It wasn’t a long test, as the UFC scooped Chandler up as soon as it could, and that was just fine with him.
“It would have been a bad free agent move to not field offers from all suitors in the mixed martial arts landscape,” Chandler said. “But I knew where my heart wanted to go. But what you want and what you end up getting doesn't always work out perfectly. In this scenario, it did, and I'm extremely happy with the way everything played out.”
Making it clear that if you do get to watch him fight on October 24th, “be on the edge of your seats because I only know one speed,” he’s not making idle boasts. That speed has led him through 26 pro fights and to the top of the division, but if you think he’s slowing down at 34 years old, think again.
“I feel great, man,” he said. “Longevity isn't that hard if you do things right.”
True, but with all those introductions out of the way, let’s get to the fight. If called in to fight in Abu Dhabi, does he have a preference between Nurmagomedov and Gaethje?
“It doesn't even take me a second to think about it,” said Chandler. “I'd rather fight Khabib. Both guys are dangerous, both guys pose tough threats. But every single guy on the UFC roster poses a ton of threats. There is no easy out in the UFC, so if you're gonna go fight someone, it's about the opportunity to fight the pound-for-pound best guy in the world. I like my chances, I like my game plan, I like my skill set matching up to his skill set, I like that fight. I've liked that fight for half a decade now, since I started studying him, knowing I was eventually gonna fight him one day.”
And what a story it would be if Chandler comes out of nowhere, gets a title fight in his first UFC appearance, and then takes the belt.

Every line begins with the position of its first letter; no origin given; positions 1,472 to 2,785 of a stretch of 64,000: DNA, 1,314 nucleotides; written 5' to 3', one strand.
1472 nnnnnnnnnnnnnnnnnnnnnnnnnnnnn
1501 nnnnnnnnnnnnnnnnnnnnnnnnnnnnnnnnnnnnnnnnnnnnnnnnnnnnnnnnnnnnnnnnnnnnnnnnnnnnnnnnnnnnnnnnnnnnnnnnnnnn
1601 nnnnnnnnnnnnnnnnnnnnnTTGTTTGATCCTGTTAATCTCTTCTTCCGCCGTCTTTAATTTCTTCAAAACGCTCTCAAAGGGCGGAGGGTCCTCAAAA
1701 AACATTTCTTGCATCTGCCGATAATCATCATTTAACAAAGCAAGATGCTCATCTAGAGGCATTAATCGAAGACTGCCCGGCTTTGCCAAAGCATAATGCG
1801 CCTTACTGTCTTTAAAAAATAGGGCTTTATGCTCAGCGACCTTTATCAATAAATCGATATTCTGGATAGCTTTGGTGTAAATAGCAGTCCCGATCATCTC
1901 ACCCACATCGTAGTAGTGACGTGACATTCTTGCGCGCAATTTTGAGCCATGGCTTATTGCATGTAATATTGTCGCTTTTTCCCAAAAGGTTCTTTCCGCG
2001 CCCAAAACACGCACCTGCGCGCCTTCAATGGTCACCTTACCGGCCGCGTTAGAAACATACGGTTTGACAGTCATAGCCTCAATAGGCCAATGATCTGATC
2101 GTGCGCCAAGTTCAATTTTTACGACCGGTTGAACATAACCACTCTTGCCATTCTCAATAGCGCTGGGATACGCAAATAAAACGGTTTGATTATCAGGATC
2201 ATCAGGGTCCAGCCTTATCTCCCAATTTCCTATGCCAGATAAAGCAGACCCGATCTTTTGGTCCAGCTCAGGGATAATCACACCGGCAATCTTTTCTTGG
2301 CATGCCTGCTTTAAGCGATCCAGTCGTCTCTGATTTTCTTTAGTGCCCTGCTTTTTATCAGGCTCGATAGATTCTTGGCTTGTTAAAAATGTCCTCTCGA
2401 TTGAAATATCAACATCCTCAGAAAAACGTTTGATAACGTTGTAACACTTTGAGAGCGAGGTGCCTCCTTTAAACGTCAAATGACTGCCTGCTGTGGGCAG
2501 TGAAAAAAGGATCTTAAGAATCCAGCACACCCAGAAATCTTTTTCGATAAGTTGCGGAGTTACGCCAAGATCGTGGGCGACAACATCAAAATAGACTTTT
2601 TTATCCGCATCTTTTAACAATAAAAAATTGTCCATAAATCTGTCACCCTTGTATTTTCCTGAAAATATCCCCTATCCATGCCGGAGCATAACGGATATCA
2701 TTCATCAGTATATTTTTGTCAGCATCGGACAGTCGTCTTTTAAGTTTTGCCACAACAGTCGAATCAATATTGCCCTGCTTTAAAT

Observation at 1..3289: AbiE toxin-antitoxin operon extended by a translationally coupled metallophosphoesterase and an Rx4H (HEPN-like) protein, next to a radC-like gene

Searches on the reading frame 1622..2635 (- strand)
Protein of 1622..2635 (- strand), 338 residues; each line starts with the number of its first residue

“There's not much of a better storyline than that,” he agrees. “That's ESPN 30 for 30 type of stuff. That's what the fans would sit down and grab their popcorn and watch. I've got a lot of tread left on these tires, I gotta lot gas left in the tank, and I got a lot of speed and power on these hands and I want to give some great performances.”
He'll get his chance, whether it’s on October 24 or beyond. And that’s all Chandler wants is a chance to compete with the best of the best with those three letters on his gloves.
“There's no doubt that eventually the lights will fade and eventually the interviewers will stop calling and eventually all of the splendor and wonderful things that come with being a professional athlete fade,” he said. “And that's one of the things that has always motivated me. I've had the foresight to know that someday, this amazing gift that God has given me, being a professional athlete, is going to be over. And eventually I'm going to take my gloves off for the last time and retire in a cage. So thinking about the end while I'm in it motivates me to get as much as I possibly can out of this well-enabled body. And that's the other thing; I wake up every, single morning thanking God for another opportunity to have these two capable arms and two capable legs to do something with these blessings that I've been given. And to give anything less than my best every single day is to sacrifice those gifts. So it doesn't matter what belts are on the line, how much money is on the line, how much glitz and glam, Fight Island, the biggest opportunity of my life, that stuff is just icing on the cake. It's the constant and never-ending improvement of yourself, trying to find out how much more do I have left in the tank, how much more can I build and grow and acquire and strive for with this body and these blessings that God has given me. So it's never been about the accolades, it's always been about the action of paying back my creator for these amazing blessings that I've been given.”
That’s who Michael Chandler is.